New Year’s Grief: Climbing into the year

The fact that New Year comes so hard and fast after Christmas seems unnecessary and unfair.  There are a couple of days to catch your breath, mainly fuelled by pastry, and then on we go.

Christmas weighs heavy, overloaded with nostalgia and ghosts of Christmas past. Everywhere is hanging with memories of those we love and people that we once were. Our tree is decorated with remnants from when I was a child, decorations that I bought the children when they were young, and ornaments that we have been given to us since Fred died as a sign that he is remembered. 

It makes a beautiful but melancholy display, a Christmas full of tender and quiet traditions. Everyone tells us it’s a time for joy, family, and cheers, but largely, Christmas is about the gaps. The massive cracks in the walls are either disguised or framed with tinsel and fairy lights – but they can never be filled.

New Year is darker. To paraphrase Edward Hirsch, “it takes courage to climb into the year.” Every New Year’s Eve marks the marching of time. Another year that Fred should celebrate, but won’t. A ringing reminder that everything is wrong. 

If Christmas is a time for gently glowing remembrance of the rituals of the past, the new year shines a harsh spotlight on a future that has been lost. 

I remember New Year’s Eve 2020. Facebook was filled with people eagerly waving goodbye to a year everyone was glad to see the back of. But for us, and many families like us, we weren’t glad to see the back of it because it had our person in it, and no matter how hard, or traumatic, or painful that year had been, it was still preferable to whatever was to come. 

Every year, he gets further away, so much so that there are moments when I think I dreamt him up, and he was never real. And yet others where I forget completely that he died, because it has been no time at all and part of me will be forever stuck in that hospital room.

2024 should be Fred’s 18th birthday. It should see him finishing his A- levels (if he ever even took any), going to University (or not). Maybe he’d decide to stay living with his mother or launch himself into life at full speed. None of us ever got the chance to find out.

2024 will not be that. He will not see it. 

There is a need to stare down the brutality of it all, the cruelty and unfairness.  To take a moment to shout loudly that “I do not approve.” 

But it is what it is, and New Year’s Eve doesn’t care. It will come and it will go.

I’ve always treated it with some trepidation. We’re expected to hurl ourselves into the New Year with a determination that this year will be ‘the best year ever’, but that has always felt like too big an ask for all of us.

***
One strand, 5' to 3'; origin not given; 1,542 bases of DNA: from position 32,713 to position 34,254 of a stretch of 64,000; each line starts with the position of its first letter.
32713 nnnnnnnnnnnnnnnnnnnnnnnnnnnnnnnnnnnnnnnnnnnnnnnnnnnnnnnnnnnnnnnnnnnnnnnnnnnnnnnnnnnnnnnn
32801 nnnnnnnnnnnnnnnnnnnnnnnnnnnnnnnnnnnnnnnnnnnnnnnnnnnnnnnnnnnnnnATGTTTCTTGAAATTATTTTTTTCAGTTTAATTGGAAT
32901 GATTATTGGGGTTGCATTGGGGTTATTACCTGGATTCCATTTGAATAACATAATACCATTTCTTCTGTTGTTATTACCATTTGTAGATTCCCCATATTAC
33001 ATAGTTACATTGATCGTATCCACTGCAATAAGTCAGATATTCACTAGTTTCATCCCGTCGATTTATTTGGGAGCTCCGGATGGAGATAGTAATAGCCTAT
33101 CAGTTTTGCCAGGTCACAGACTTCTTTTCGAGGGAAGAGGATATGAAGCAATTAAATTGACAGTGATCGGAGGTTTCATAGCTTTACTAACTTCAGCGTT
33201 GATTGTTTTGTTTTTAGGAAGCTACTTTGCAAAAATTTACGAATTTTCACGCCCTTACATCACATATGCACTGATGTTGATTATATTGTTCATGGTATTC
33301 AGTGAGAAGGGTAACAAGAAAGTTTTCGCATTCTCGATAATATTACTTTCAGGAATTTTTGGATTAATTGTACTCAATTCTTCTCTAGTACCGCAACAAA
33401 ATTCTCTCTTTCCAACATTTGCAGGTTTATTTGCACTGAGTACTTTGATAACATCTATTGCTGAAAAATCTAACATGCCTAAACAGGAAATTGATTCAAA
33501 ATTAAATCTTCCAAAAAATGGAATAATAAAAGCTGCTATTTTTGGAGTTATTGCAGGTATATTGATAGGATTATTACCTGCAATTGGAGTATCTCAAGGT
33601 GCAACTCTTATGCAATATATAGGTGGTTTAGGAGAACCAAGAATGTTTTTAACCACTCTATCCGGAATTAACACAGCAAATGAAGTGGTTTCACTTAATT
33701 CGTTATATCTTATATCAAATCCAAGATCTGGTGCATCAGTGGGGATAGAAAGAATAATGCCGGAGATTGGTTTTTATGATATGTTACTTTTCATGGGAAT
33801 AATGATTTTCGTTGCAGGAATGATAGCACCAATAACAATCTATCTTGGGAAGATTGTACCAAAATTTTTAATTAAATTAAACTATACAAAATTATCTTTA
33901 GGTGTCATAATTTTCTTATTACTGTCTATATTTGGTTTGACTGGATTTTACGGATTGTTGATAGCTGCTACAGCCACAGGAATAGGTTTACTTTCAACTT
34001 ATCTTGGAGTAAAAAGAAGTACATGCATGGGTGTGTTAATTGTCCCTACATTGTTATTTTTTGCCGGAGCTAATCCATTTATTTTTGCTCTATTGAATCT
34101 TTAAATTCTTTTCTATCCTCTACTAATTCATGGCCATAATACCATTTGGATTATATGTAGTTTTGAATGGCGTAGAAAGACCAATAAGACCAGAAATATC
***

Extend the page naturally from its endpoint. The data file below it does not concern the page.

On a walk with my youngest son last week, I tried to explain why I find the New Year the most difficult. There’s an impulse not to want that feeling to rub off on him, when he still has everything to look forward to. The future that Fred has lost is still his for the taking.

“It’s hard to think that any year can be a good year that doesn’t have Fred in it, and New Year’s Eve seems to be a particularly cruel way to make you think about that”

“Yes, Mum, but it can still be a good year, and it’s certainly not going to be the worst”

Whilst I’m cynical enough not to be so sure, I’ve decided to take that.  We have faced the worst that life and death have to offer, and yet here we are, covered in mud, slightly damp and in search of hot chocolate. We carry Fred with us, in our wounds and scars, but also in our laughter and our triumphs. He has left us unimaginably changed, but we are grateful to him for everything he has given and continues to give us. We would not choose a life that he was never in.

Every year is, and always has been, a mix of hope, terror, excitement, frustration, grief, joy and, with a bit of luck, peace. There are so many people who are saying goodbye to their worst year, or already know that 2024 is going to be full of huge mountains and fire pits.  It will come, and it will go.

The only New Year’s Resolution worth having is that all of us, with all of our broken parts, carry each other along when we are able and rest with one another when we are not.

May you all have courage to climb into the year.

If you would like to buy Fred a drink this New Year’s Eve, you can do that here or text CCLGFRED to 70085 to donate £5.

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